OK, now that we’ve established that Johan Santana might not be ready for Opening Day, the New York Post‘s Bart Hubbach helpfully leans on the lefty and his pitching coach to determine the single most important thing —- who’s fault is it?
Santana threw 31 pitches here this morning before leaving for New York to have his elbow examined by team doctors. Before Santana departed, he repeated his assertion that the aggressive schedule for pitchers mandated by Dan Warthen (above) this spring — bullpen sessions every other day — prompted the injury.
Warthen disputed that after Santana’s bullpen session, saying Santana over-exerted himself because Santana held out false hope of pitching for Venezuela in the World Baseball Classic.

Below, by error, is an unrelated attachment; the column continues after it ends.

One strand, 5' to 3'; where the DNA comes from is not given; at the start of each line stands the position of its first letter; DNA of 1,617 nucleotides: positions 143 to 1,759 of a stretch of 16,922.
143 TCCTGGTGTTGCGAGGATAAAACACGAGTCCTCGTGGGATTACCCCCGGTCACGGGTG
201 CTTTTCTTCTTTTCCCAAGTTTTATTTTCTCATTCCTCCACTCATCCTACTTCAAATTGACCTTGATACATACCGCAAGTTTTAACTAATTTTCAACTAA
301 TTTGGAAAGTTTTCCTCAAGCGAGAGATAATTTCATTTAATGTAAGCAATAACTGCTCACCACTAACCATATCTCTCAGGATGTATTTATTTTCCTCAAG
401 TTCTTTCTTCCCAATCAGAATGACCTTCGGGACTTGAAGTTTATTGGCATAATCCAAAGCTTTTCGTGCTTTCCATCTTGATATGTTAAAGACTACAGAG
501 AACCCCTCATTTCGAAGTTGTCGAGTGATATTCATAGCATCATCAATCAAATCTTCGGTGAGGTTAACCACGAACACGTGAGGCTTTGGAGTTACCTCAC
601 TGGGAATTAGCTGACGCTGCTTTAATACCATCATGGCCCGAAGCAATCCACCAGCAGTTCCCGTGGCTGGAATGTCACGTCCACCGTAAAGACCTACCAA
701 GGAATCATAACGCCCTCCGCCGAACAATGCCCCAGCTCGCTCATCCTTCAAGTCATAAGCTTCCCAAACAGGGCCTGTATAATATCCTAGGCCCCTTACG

“That’s my speculation, that he had his own quiet agenda, not sharing it with anybody else,” said Warthen, who is in his first full season as the Mets’ pitching coach. “Johan had an inner feeling that he wanted to go represent Venezuela, and I can understand that because he’s the big man down there.”
Santana agreed that he hoped to pitch in the WBC but insisted it was Warthen’s idea — not his own — to throw so frequently.
“Coming into spring training, my mindset was to participate in the WBC,” Santana said. “Somehow, you have to find a way to get ready. At the same time, I was throwing bullpens every other day. I think that’s what it was [that caused the injury]. Too much throwing too soon. Once they said I wasn’t pitching in the WBC, then we back off a little bit. But we were throwing a lot.”